Purchase this article with an account.
T. Kim, H. Chung, H. G. Yu; Transglutaminase Inhibitor, Cysteamine Attenuates Experimental Autoimmune Uveitis in Mice. Invest. Ophthalmol. Vis. Sci. 2010;51(13):5236.
Download citation file:
© ARVO (1962-2015); The Authors (2016-present)
The purpose of the present study was to investigate the effect of cysteamine on experimental autoimmune uveitis (EAU) in mice and provide new insights for the treatment of human uveitis.
EAU was induced in female C57BL/6 wild-type mice by a footpad injection of human IRBP1-20 (250ug/mouse) emulsified in complete Freud adjuvant (CFA). From one day before the IRBP inoculation, cysteamine, TG inhibitor was daily administered by intraperitoneal injection. Control group received the same amount of vehicle only. After 1 week, the draining lymph nodes were collected, and T lymphocytes were analyzed for cytokine assay by intracellular staining. In addition, clinical, histopathology, and TG activity were analyzed.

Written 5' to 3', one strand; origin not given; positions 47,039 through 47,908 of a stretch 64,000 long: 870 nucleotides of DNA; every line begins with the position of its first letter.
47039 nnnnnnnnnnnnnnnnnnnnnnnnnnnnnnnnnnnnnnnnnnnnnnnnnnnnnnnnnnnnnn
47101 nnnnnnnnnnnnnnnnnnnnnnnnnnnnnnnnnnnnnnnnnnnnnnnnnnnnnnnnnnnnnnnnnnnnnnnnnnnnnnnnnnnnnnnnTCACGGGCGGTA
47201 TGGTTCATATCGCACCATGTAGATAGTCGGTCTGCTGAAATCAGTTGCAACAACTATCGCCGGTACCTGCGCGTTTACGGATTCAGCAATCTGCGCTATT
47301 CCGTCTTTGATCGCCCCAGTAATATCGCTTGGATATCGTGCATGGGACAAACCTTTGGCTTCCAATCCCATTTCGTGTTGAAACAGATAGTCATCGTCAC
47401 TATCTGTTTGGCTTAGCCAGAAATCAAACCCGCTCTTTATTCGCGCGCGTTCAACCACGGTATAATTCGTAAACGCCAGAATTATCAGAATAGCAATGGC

A single immunization of IRBP peptide led to cellular infiltrates and significant structural damage of the retina. Disease onset was significantly delayed in cysteamine-treated mice (14.6 days) compared to untreated mice (12.1 days, p=0.02). The number of inflammatory cells, the TG activity, and the levels of Th1 and Th17-type cytokines in the groups treated with cysteamine were decreased. Alteration was not found in Th2-type cytokines. The cytokine expression was correlated with the inflammatory activity.
The results suggest that cysteamine has an anti-inflammatory effect that is due to the blocking of the expression of Th1 and Th17 cytokines. This finding demonstrated the therapeutic potential of cysteamine for the control of endogenous ocular inflammatory diseases.
This PDF is available to Subscribers Only